Along with his parents, our grandfather, David Emmott, moved from England to Malawi in 1953. Granny Sue joined six years later and they were married that year. Together the two generations built up a smallholder potato production in Neno, before moving to the Thyolo district to join a tea estate in 1959.
After leaving Neno, the family continued to support farmers in the district, with David planting the first macadamia trees in Neno in 1992.
Since the early 1990s, the family have been instrumental in getting smallholder macadamia production started in Neno district and there are now multiple co-ops under the HIMACUL co-operative union. And in 2004, David set up the Neno Macadamia Trust (NMT).
The fourth-generation Emmott family set up Nutcellars to continue the legacy started by their great grandparents.
Malawi is the 6th largest producer of macadamia nuts in the world, with an emerging movement of smallholder farmer co-operatives. One of the poorest countries in the world, this landlocked south eastern African country has traditionally exported tea, coffee and tobacco.
Macadamia was introduced to Malawi in the 1950s and commercialised in the 1970s. Most of the Malawian crop is produced by commercial estates with their own processing facilities to ensure they meet the highest international food standards.
A forward-thinking group of smallholder farmers began growing macadamia in the highlands of Malawi in the 1970s.
In the 1990s, the Emmott family helped their foreman Timothy Kantitu start growing this crop in the Neno district. The central and northern district farmers started in the 2000s and now many farmers are trading through district co-operatives co-ordinated by HIMACUL.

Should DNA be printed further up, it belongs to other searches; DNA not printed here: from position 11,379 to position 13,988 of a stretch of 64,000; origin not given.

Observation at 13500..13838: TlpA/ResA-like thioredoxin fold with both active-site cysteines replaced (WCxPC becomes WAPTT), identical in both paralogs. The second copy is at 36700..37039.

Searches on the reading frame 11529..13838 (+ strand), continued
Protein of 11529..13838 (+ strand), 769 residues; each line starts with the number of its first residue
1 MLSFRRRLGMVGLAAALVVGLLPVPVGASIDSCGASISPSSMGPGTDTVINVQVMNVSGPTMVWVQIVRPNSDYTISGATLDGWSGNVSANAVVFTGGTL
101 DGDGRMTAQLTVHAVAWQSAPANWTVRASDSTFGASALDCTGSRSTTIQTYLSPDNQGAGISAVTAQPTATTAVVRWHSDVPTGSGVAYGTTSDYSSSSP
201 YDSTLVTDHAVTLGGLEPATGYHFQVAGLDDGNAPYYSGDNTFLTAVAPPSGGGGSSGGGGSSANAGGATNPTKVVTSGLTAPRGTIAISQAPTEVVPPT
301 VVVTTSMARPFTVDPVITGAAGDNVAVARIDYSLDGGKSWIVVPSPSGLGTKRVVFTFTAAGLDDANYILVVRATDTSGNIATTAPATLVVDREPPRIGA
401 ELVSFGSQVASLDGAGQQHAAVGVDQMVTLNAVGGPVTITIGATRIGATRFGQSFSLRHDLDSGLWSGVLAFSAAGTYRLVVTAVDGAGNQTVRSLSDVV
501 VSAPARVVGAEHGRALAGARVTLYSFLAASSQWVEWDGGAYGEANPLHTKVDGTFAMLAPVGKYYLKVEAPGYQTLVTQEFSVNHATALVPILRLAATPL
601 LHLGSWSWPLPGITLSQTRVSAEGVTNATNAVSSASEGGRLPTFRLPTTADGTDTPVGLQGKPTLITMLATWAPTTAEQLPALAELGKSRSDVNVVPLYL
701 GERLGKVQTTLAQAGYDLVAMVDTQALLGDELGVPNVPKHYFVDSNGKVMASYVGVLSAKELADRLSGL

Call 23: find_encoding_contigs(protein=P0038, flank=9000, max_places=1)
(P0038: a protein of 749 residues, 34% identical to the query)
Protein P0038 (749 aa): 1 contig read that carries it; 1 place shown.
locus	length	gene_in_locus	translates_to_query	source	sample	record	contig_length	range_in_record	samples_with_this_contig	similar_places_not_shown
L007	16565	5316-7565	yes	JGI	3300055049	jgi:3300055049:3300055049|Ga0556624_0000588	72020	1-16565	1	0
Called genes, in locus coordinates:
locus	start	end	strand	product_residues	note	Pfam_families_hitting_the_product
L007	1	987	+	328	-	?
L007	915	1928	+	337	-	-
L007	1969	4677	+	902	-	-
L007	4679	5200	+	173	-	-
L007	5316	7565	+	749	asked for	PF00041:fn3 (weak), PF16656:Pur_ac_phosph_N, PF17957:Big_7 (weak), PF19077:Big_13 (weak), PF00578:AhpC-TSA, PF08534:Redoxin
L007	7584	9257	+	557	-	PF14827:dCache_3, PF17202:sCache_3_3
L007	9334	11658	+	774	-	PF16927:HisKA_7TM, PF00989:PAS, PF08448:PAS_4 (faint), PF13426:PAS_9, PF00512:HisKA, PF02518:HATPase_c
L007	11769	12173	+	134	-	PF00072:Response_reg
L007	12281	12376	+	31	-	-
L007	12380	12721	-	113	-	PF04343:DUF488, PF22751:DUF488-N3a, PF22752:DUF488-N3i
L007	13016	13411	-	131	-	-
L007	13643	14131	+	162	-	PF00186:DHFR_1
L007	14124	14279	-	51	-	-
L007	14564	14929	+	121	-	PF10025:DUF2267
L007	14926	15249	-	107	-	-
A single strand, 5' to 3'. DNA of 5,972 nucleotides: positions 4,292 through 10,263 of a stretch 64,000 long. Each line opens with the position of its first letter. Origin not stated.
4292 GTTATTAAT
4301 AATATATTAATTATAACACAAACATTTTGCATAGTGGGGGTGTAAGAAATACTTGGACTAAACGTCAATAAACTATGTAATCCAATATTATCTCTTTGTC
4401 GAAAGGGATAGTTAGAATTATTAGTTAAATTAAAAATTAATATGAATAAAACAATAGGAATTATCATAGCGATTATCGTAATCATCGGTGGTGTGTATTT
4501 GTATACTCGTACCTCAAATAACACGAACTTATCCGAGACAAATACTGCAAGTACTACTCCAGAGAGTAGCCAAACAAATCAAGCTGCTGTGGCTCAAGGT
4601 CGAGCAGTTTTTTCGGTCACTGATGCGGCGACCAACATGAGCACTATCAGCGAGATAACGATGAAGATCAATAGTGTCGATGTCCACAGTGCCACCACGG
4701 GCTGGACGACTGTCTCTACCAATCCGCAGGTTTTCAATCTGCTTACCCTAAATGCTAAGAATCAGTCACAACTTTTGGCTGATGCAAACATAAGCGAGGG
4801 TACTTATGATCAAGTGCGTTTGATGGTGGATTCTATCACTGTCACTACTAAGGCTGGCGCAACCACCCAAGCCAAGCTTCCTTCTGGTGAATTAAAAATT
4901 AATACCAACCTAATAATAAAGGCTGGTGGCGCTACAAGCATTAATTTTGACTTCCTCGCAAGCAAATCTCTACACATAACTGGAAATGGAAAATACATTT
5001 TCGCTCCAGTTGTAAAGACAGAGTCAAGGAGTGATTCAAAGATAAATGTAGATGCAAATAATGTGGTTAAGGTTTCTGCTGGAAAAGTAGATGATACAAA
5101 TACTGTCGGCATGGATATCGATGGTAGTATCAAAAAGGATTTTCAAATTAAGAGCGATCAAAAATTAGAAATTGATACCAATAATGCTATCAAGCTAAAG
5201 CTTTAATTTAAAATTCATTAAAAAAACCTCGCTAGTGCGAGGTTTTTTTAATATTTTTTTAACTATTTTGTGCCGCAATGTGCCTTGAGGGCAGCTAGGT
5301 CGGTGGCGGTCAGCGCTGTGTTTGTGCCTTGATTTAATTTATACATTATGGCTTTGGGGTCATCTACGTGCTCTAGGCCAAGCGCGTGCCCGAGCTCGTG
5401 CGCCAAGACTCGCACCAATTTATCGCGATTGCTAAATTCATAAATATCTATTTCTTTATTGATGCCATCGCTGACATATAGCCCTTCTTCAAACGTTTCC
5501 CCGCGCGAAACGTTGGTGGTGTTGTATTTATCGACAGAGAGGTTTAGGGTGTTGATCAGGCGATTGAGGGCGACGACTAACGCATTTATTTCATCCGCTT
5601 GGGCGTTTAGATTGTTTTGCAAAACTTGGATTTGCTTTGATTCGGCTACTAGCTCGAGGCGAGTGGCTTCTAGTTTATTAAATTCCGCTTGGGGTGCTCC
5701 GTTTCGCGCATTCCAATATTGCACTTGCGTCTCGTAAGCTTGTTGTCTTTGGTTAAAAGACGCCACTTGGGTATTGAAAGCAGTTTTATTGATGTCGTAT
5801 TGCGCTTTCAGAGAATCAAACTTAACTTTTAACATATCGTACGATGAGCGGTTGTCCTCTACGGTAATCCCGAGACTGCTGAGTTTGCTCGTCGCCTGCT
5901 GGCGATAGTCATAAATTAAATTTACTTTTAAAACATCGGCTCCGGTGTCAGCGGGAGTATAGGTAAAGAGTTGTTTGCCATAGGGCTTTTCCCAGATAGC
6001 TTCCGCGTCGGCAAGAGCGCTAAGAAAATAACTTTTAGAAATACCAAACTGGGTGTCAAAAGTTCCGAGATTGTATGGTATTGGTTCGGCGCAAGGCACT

Malawi's economy relies on rainfed smallholder farming with a single rainy season which makes the farmers very susceptible to climate change. Macadamia provides a relatively climate-shock resilient, long-lived, sustained yield. Farmers with macadamia trees weathered the recent tropical cyclone IDAI better than those without, as the trees' soil retention protects more vulnerable crops, providing farmers with food and income.
The crop is viewed as a long-term, low maintenance source of income as well as a means of nutrition. The macadamia nut provides the farmers and their communities with a highly-nutritious good fat to add to an otherwise maize-based diet.
The Neno Macadamia Trust (NMT) was founded in 2004 by David Emmott, built on the support that he and his father had been providing to the district since the 1950s. This support involved help establishing the potato, rice and tangerine industries - the success of these leading to the first planting of macadamia in the district in 1992.
Today, the NMT continues to support smallholder farmers adapting to climate change through macadamia agroforestry, helping to recover the land from deforestation and regenerate the sustainability of the ecosystem. It also provides support through income generation and food and nutrition.
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